The site has a selection of interactive games on various topics, including Hangman which can be set up with a list of geography related words, that would complement a lesson and reinforce the lesson's learning objective in a fun interactive way. These resource are included in the subscription price. It is necessary to play with the resources before using them in a classroom, you cannot just put them on and go! I found the Magnet one confusing on the free sample and the ready-made ones, with no way of knowing if the answers were correct. With a paid subscription you can however create your own. The Matching resource was again confusing, and I could not get it to work. The sequencing you can do, but again, no way of checking your answers on the ready made ones which is a shame. Creating your own allows you to put the option there for students to check their work, but would require time and effort plus knowledge of what they are studying to make these up in advance. *1

Snap and Hexbusters (take on Blockbusters) have a taster sample on the free subscription, with Hexbusters especially, requiring you to have the knowledge to know if the answer to the question is correct or not. *2

The resources can all be used and completed in a lesson so are ideal if no planning has been left but you know the topic being studied. Some require prior knowledge on the topic / a brief explanation of the terms, but others can be used as a complete stand alone session.

The 'What's New?" Section is a useful tool to make use of, including a calendar of events relevant to teaching - World Science Day, Anti Bullying week, Black History month etc. Not related to Geography but ideal to bear in mind for a more cross curriculum approach. The news section is full of education related news items currently relevant within education and good for keeping your own knowledge and understanding relevant.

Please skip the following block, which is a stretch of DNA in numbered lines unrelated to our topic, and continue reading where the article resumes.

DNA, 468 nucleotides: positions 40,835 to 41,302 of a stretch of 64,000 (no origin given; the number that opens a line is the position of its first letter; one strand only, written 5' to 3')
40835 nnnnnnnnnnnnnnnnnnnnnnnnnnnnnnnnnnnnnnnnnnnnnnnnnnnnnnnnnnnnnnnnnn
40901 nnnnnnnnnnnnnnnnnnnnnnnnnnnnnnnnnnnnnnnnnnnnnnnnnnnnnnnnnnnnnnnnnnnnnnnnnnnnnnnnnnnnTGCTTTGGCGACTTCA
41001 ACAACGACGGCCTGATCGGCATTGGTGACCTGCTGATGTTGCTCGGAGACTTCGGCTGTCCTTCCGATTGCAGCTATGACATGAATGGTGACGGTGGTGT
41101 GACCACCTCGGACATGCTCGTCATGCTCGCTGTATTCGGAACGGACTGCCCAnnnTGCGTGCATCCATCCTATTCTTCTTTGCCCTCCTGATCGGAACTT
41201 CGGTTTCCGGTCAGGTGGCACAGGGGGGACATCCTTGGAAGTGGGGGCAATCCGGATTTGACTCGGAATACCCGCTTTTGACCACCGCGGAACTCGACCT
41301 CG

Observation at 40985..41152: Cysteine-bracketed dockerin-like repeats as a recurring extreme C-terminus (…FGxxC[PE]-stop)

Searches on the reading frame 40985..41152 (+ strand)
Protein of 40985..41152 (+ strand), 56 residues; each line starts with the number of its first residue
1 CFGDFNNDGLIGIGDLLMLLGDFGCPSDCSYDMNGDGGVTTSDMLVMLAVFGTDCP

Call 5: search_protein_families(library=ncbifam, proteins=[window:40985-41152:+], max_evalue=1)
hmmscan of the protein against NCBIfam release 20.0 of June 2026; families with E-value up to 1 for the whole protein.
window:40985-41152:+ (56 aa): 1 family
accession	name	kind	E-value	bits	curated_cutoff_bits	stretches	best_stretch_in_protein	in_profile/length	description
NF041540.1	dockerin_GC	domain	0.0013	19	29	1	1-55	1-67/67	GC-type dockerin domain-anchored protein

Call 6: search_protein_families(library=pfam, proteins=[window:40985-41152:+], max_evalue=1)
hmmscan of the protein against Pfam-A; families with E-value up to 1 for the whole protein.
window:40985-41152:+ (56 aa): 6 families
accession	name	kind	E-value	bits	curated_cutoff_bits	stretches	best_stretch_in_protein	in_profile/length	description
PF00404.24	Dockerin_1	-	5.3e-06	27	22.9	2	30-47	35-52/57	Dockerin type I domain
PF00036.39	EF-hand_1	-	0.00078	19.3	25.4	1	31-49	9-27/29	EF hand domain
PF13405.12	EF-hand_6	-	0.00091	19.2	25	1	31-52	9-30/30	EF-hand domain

Overall the site is easy to navigate and I can see once more resources become available on it it will become a handy resource for Geography teachers both permanent or on supply. 



Teachit Geography publishes Geography resources for KS3–5 that teachers have made for their own classes.  Those resources are edited by teachers and published every week on the website for other teachers to use.  They are available free to all as PDFs, and in adaptable formats for subscribers.  The resources include worksheets, spreadsheets, PowerPoints and interactive activities.

The resources on Teachit Geography were ‘Highly Commended’ by the Geographical Association in 2013.  The judges commented on the quality and high standard of the engaging and relevant secondary classroom materials.  The Twitter account was also included on a list of the best Geography-teaching tweeters by the Guardian earlier this year.

The secondary Geography curriculum never stands still and they are continuing to publish specially commissioned resources to reflect recent changes to KS3.  Similarly, topical resources are published regularly linked to British and international news articles to support teachers.  A recent addition has been the ‘Geography in the news’ blog, which is proving very popular.

TeachIt Geography is part of the TeachIt family, which now boasts nine online resource libraries.